Black Radical Mk II

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This article is about the British hip-hop artist. For the Kangxi "chinese character" radical, see Radical 203.
Black Radical Mk II
Birth name Felix Joseph
Born 1971
Tottenham, London, England
Origin France
Genres British hip hop
Occupation(s) Singer-songwriter
Instruments Vocal
Years active 1987–1998
Labels Rapp Records, Mango Records

Black Radical Mk II (born Felix Joseph 1971) is a British hip hop artist from Tottenham, London, England. He was one of the pioneers of the British scene, releasing his first single in 1987 and continuing to release records until 1998. He is most well known for his strident political views, which he often used as the basis for his records.


Black Radical was born in South London in 1971, and was inspired by Public Enemy's unflinching political stance to start making his own music. This resulted in him releasing his first single, We Outta Here/B.Boys Be Wise (Independent, 1987), at a time when the British hip hop scene was just starting to produce some of its greats. Black Radical moved to 2-Bone records to release Monsoon (2-Bone, 1989) before signing with UK label Mango Records. This led to the release of the landmark single Rippin' Up The Industry (Mango Records, 1990) in which Black Radical let rip at the practices of the UK record industry - a typically uncompromising move from an artist who had just moved to one of the UK's biggest hip hop record labels.

Two further singles and his debut album followed: The Undiluted Truth: A Black Man's Leviathan (Mango Records, 1991) is widely regarded as Black Radical's best album and showcases his political and religious views. The song Sumarli expresses his belief that black men and women should only date members of their own race, whilst Sign of the Beast details an apocalyptic vision and makes reference to the Nation of Islam's belief that the white man was created out of genetic experiments on black men carried out by the scientist Yakub. The album was popular, but Black Radical's views also caused an angry reaction from many people - including his own record company, who unceremoniously dropped the artist after the album was released.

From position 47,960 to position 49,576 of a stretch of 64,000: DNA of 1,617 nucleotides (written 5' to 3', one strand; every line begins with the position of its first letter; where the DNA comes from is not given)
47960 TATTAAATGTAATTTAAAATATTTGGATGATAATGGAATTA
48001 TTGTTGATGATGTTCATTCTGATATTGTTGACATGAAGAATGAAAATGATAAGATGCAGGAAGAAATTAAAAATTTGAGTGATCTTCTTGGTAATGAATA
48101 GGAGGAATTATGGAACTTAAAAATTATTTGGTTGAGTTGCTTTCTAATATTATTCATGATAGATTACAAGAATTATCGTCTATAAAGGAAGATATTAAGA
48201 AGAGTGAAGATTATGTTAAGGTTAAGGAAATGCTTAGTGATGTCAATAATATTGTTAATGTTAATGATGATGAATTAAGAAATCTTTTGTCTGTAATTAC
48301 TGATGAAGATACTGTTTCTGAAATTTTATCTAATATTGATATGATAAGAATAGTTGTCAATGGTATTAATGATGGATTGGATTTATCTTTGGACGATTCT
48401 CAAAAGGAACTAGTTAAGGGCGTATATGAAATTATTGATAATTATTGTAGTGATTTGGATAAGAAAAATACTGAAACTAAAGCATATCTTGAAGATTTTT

Black Radical took three years before he released his next single, This Iz War (Copasetic Records, 1993), which was a response to the Roland Adams murder. An album - Double Edged Sword: The Pre LP (Black Foundation, 1995) - followed, but whilst the artist's delivery and lyrics were still up to their old standard, the album failed to achieve the same success of his debut. The move to a small, independent record label and the widespread collapse of the British hip hop scene were partly to blame in keeping the record from its audience, although equally it has been suggested that the music and production missed the attention of the Mango producers.

Again, Black Radical moved labels before releasing his final (to date) album, Khaos & Konfusion: The Spell of Leviathan (Blueprint Records, 1998). As before, this album failed to relaunch Black Radical's career and since then, the artist has gone underground again.


  • The Undiluted Truth: A Black Man's Leviathan (Mango Records, 1991)
  • Double Edged Sword: The Pre LP (Black Foundation, 1995)
  • Khaos & Konfusion: The Spell of Leviathan (Blueprint Records, 1998)

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